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by Shanna Nelson DVM
Proper oral health is of vital importance to the horse. Without good dental care, myriad problems can result: behavior issues stemming from pain when the bit is used, weight loss, choke, or impaction colic from inability to properly chew food, deep ulcers and infections in the mouth where sharp dental points cut into the cheeks or tongue, and more.
Horses have a different type of teeth from most other animals, including humans, dogs, and cats. Rather than having hard enamel on the outside, the teeth are encased in softer cementum. Additionally, the teeth continue to erupt throughout life (they do not “grow” past a certain point, as is commonly stated, but rather the adult horse develops a certain length of tooth, which is gradually used up until they run out of reserve in old age). As the teeth grind, they are essentially deformed by the tough feed material and the repetitive chewing motion. Over time, sharp points develop on the outside edges of the upper teeth and the inside edges of the lower teeth (a horse’s upper jaw is wider than its lower jaw). These sharp points are problematic, because they can injure the soft tissues of the mouth and, when severe enough, can actually prohibit the horse from chewing effectively.
In the wild, horses tend to eat stemmier plant material than what they encounter in domestic situations, and this helps to keep the sharp points in check. Additionally, feral horses simply do not live as long as our equine companions–they may not live long enough for dental issues to be a significant problem, or dental disease may in fact contribute to their demise (a horse that cannot chew, cannot live).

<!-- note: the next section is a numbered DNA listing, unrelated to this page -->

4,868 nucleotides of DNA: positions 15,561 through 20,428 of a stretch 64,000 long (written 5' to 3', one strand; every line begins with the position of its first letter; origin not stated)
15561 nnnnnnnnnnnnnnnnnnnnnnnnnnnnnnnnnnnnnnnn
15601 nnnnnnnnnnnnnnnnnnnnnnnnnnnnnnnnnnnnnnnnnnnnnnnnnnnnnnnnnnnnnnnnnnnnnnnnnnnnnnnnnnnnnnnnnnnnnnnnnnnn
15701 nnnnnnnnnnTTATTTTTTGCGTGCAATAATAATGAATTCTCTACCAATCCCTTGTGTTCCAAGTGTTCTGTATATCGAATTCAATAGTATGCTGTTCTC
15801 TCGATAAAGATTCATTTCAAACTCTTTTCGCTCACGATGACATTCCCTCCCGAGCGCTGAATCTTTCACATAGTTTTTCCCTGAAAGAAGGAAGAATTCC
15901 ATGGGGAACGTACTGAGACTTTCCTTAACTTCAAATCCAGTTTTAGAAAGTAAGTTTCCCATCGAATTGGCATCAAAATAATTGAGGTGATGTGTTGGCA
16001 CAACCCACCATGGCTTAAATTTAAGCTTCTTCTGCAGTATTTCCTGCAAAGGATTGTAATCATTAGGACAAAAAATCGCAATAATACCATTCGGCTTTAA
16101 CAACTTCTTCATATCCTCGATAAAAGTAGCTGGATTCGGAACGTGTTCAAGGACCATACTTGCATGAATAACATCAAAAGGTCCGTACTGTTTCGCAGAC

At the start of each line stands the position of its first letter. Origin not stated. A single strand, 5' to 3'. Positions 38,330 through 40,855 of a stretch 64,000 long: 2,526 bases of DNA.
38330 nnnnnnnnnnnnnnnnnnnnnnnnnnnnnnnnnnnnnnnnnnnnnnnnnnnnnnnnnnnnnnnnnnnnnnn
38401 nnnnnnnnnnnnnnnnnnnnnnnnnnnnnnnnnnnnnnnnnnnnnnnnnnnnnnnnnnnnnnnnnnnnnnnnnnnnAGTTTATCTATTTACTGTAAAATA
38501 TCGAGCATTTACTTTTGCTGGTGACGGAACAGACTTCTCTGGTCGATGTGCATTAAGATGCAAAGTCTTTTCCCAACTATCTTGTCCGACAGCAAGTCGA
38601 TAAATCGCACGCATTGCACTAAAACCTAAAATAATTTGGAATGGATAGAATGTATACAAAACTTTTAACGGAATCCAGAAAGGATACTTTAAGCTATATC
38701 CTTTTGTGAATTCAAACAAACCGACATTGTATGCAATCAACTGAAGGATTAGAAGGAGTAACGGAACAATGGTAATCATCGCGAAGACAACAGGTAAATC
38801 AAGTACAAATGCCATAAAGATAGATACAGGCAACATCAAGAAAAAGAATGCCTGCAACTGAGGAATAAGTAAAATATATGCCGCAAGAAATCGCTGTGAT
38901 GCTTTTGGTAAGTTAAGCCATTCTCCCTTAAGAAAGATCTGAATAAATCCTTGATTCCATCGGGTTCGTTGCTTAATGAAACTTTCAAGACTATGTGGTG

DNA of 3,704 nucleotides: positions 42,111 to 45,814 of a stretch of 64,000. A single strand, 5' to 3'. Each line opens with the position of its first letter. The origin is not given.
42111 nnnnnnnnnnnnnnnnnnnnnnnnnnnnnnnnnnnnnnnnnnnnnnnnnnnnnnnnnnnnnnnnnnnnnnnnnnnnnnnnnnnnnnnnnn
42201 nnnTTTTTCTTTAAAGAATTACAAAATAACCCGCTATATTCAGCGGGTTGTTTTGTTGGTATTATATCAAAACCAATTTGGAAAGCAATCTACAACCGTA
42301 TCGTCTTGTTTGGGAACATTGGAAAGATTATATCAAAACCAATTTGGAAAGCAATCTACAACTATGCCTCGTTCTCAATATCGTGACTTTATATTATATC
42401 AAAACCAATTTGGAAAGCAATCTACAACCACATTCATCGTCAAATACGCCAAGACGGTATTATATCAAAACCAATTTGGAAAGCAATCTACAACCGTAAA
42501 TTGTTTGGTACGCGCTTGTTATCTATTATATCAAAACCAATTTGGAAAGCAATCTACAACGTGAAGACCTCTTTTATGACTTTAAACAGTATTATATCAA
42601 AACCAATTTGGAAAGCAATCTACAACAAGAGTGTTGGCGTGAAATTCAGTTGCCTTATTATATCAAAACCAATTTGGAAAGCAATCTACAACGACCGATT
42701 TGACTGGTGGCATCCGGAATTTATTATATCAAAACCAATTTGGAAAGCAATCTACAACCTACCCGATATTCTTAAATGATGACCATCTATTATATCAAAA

Floating the teeth is a procedure that is used to remove sharp points from the teeth and bring the mouth back into balance. This makes it easier for the horse to chew, removes the source of pain/injury, and makes it more comfortable for the horse to wear a bit or hackamore. In order to ensure a full view, including the back of the mouth, it is necessary to sedate the horse and use a mouth speculum (without these tools, it is impossible to perform a thorough examination). However, the sedatives used by veterinarians for this purpose are very safe and relatively short-acting.
During sedated oral examination, the veterinarian can also look for other signs of disease within the mouth, including gingivitis, fractured or missing teeth, infections, or masses. If identified, steps can be taken toward providing treatment, increasing your horse’s quality of life and longevity.
Most horses will benefit from a yearly float and thorough oral exam, regardless of the state of their teeth, to smooth sharp points and to catch minor problems early before they become bigger issues. In some instances (for example, very young or very old horses, or those with pre-existing dental disease), more frequent floating is recommended.
At Fox Creek Veterinary Hospital, we utilize Swiss Float power dentistry to safely, comfortably, and efficiently meet your horses’ dental needs. Power dentistry is now the standard of care among equine veterinarians, as it allows for a much faster and more thorough float than can be performed by hand tools. It is easier on both the horse and the handler, and when utilized appropriately, is very safe and effective. Please contact us at 636-458-6569 to schedule an appointment.